By: Izabella Grimaldo
A voice that isn’t “ni de aqui ni de alla”- not from here nor there, but from both- María Elena Salinas is one of the best-known news anchors in broadcast journalism. Having immeasurable amounts of experiences with Univision allowed her to develop as a professional and as an individual to showcase the passion she had, which later became her duty to fulfill.
Salinas spent almost four decades at Univision as an anchor and reporter where she showcased the issues, heroes and sheroes the Hispanic community in the U.S had to offer. In 2019, after her time at Univision, she became a news contributor to CBS News, highlighting issues that emphasized the importance of the Latino vote throughout the country.
A pioneer in her field, Salinas assures she is not lonely at the top and is only accompanied by the best: her colleagues and her community. She has paved the way to further expand the narrative of Latinos in the U.S through her duty and passion.
“It’s not lonely at the top because they have a lot of people, especially journalists that have done great things…I think we’re all committed to our community. That’s just something that’s innate enough,” said Salinas.
She was raised in a family that was a reflection of the millions of working-class individuals in Southern California. Salinas held on to the constant narrative a lot of Chicanos hold onto- ni de aqui ni de alla– not from one place or the other. The reality is you won’t ever fit into just one community, you will always fit in two. Which makes you twice more of whatever you want to be, twice as smart, twice as hardworking, and twice as talented.
The story of Latinos in the U.S has evolved so much over time, from a growing population to our stories that unfold over time.
“I think that we have made a mark in this country, as a Latino community. But not enough yet. I think there’s so much more room for growth, because one of the challenges that we have going forward is that we are the largest minority in the country. We are the second largest voting bloc in the country. Yet sometimes we’re treated as if we were foreigners in our own country,” said Salinas.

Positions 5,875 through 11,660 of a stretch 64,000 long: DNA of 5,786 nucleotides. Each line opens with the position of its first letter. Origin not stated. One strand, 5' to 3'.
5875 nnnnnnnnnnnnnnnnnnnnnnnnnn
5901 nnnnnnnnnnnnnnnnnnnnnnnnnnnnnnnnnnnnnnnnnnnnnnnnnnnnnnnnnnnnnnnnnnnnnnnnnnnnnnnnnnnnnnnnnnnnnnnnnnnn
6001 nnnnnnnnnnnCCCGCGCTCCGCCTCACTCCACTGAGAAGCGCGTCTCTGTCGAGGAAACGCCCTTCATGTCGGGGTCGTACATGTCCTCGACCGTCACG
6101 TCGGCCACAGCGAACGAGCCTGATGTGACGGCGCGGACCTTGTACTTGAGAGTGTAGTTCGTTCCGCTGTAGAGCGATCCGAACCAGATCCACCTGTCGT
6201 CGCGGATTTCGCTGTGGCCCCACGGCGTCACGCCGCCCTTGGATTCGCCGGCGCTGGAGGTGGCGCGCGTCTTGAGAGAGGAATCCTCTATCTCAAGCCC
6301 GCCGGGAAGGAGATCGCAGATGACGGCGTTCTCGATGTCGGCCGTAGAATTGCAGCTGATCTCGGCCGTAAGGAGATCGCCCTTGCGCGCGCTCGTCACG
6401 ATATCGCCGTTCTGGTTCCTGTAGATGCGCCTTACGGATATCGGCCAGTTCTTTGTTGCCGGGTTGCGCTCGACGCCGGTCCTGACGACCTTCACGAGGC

To search for normality means assimilating and accommodating to a country that dims the light of others. Your duty as a journalist is to create a platform and advocate for those lights to be at least a little brighter.
“I know that for years, we were accused of advocacy journalism, as if advocacy journalism was something bad. And it’s not. Because it’s one thing to be an activist. Another thing is to be an advocate. People don’t realize it, but when you advocate for something, if you cover women’s issues, you’re advocating for women,” said Salinas, “So what is the difference between advocating for your community? It’s a much larger group, of course, but I think it’s important to do so. And I don’t think that there is anything wrong with advocacy journalism, with pointing out our trials and tribulations in the media. It’s not something that we should be ashamed of, on the contrary, I think it’s something that we should be proud of.”
The topic of having pride was and always will be a point of conversation among all U.S born Latinos, especially those who have had the opportunity to advance within their community. The tradition of carrying your pride in everything you do is dependent on those who have done it for far more years. As they build this tradition, they build a platform for younger generations to gain the confidence to continue. Making it easier to say- no eres de aqui ni de allá, pero de los dos– y con orgullo.
“Use your voice, don’t let anyone tell you that you’re not good enough and don’t be afraid. That’s one of the best pieces of advice that I can give is don’t give up because fear paralyzes us…Just think what would you do if you weren’t afraid? And just think of the possibilities. Échale ganas, go for it, y no te dejes. Never allow anyone to tell you that you are not good enough or smart enough. Because you are,” said Salinas.